11 March 2011

I'm a failure as a classicist, I guess.

I just didn't like Anna Karenina, you guys.

I did like the writing. Many of the similes were striking--I remember particularly Stiva's "almond-butter smile," just a perfect fit for his jovial smarm. And I loved Levin's saying in regard to his upcoming wedding that "he was as happy as a dog that has been taught to jump through a hoop and, having finally understood and done what was demanded of it, squeals, wags its tail, and leaps in rapture on to the tables and windowsills." And I liked Levin's dog Laska a lot.

But I didn't like any of the people--OK, not quite "didn't like" even, I felt little for them at all. (I just learned the word cathexis, "mental or emotional investment in a person, object, or idea," and that's exactly what I didn't have.) When I felt (almost universally negative) things towards the characters--irritation with Anna, contempt for Vronsky, disgust towards Stiva--there was always the knowledge that I was rather feeling these emotions towards Tolstoy himself, thinking, "Really, dude?" And while I can intellectually appreciate the novel as a snapshot of its time--politically, economically, philosophically--I was hopelessly bored every single time the conversation turned to 1870s Russian issues. And that happens a lot, so I was hopelessly bored for most of the book.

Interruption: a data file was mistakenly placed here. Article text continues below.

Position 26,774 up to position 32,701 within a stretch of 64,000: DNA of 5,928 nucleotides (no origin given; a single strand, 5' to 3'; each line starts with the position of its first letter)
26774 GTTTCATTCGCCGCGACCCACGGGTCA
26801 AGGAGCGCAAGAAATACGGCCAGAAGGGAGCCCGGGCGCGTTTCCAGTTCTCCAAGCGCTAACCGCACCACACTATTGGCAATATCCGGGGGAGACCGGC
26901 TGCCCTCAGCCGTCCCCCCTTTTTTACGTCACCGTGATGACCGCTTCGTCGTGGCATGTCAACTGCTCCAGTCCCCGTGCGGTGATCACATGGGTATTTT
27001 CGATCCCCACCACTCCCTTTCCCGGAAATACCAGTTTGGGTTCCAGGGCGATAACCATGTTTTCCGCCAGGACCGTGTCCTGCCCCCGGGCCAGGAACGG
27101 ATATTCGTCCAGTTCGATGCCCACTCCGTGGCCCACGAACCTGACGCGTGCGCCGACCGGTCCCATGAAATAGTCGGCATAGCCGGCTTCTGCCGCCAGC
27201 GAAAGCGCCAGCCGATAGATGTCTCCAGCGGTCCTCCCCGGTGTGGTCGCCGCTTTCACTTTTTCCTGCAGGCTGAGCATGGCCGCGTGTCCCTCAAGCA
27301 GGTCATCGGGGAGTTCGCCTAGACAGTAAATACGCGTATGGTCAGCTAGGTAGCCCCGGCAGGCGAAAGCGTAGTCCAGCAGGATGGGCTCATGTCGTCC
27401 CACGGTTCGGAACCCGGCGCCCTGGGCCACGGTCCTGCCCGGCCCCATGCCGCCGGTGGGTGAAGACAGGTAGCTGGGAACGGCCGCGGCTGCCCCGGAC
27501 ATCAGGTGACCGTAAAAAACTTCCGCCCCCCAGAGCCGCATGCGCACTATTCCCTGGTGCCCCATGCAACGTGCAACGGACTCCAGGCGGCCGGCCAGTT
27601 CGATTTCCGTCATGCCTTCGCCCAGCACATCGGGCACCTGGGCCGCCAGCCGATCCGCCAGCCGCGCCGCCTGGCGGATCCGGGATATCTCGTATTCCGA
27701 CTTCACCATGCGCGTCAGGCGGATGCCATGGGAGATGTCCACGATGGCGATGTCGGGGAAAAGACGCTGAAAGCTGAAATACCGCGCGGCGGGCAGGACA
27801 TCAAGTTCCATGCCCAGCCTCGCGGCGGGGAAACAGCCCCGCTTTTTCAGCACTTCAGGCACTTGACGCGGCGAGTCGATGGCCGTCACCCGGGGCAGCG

Reading a Classic Novel and not liking it can feel like a personal failure, can't it? That the book must be good, that it's me, that I'm missing something. Then my St.-John's-primary-source-bred tendencies kick back and say, "No, each individual must evaluate each work from themselves, on their own terms. One must never be intimidated by authority into acknowledging value you don't find." Then my mom-instilled-politesse counters: "True, but don't be the grouch in the corner at the book club meeting tomorrow, OK? If everybody else loved it, let them love it."

So that's the plan: unusual levels of self-effacement in tomorrow's discussion, then Ms. K goes back to the library. And now? I can say I've read it.

**POST-BOOK-CLUB UPDATE** OK, that was an amazing discussion. And it turns out my feelings about the book were in keeping with everyone else's, so I feel absolved of all guilt!


  1. Don't sweat it, sweetie. Everybody knows Good is the new bad.

  2. Gass has a great essay that opens "A Temple of Texts" called something like "To a Young Classics Student" or something. Amazing essay. One nearly verbatim quote from the essay is, "If you didn't like Hobbes, it is not Hobbes who must feel uneasy about it."


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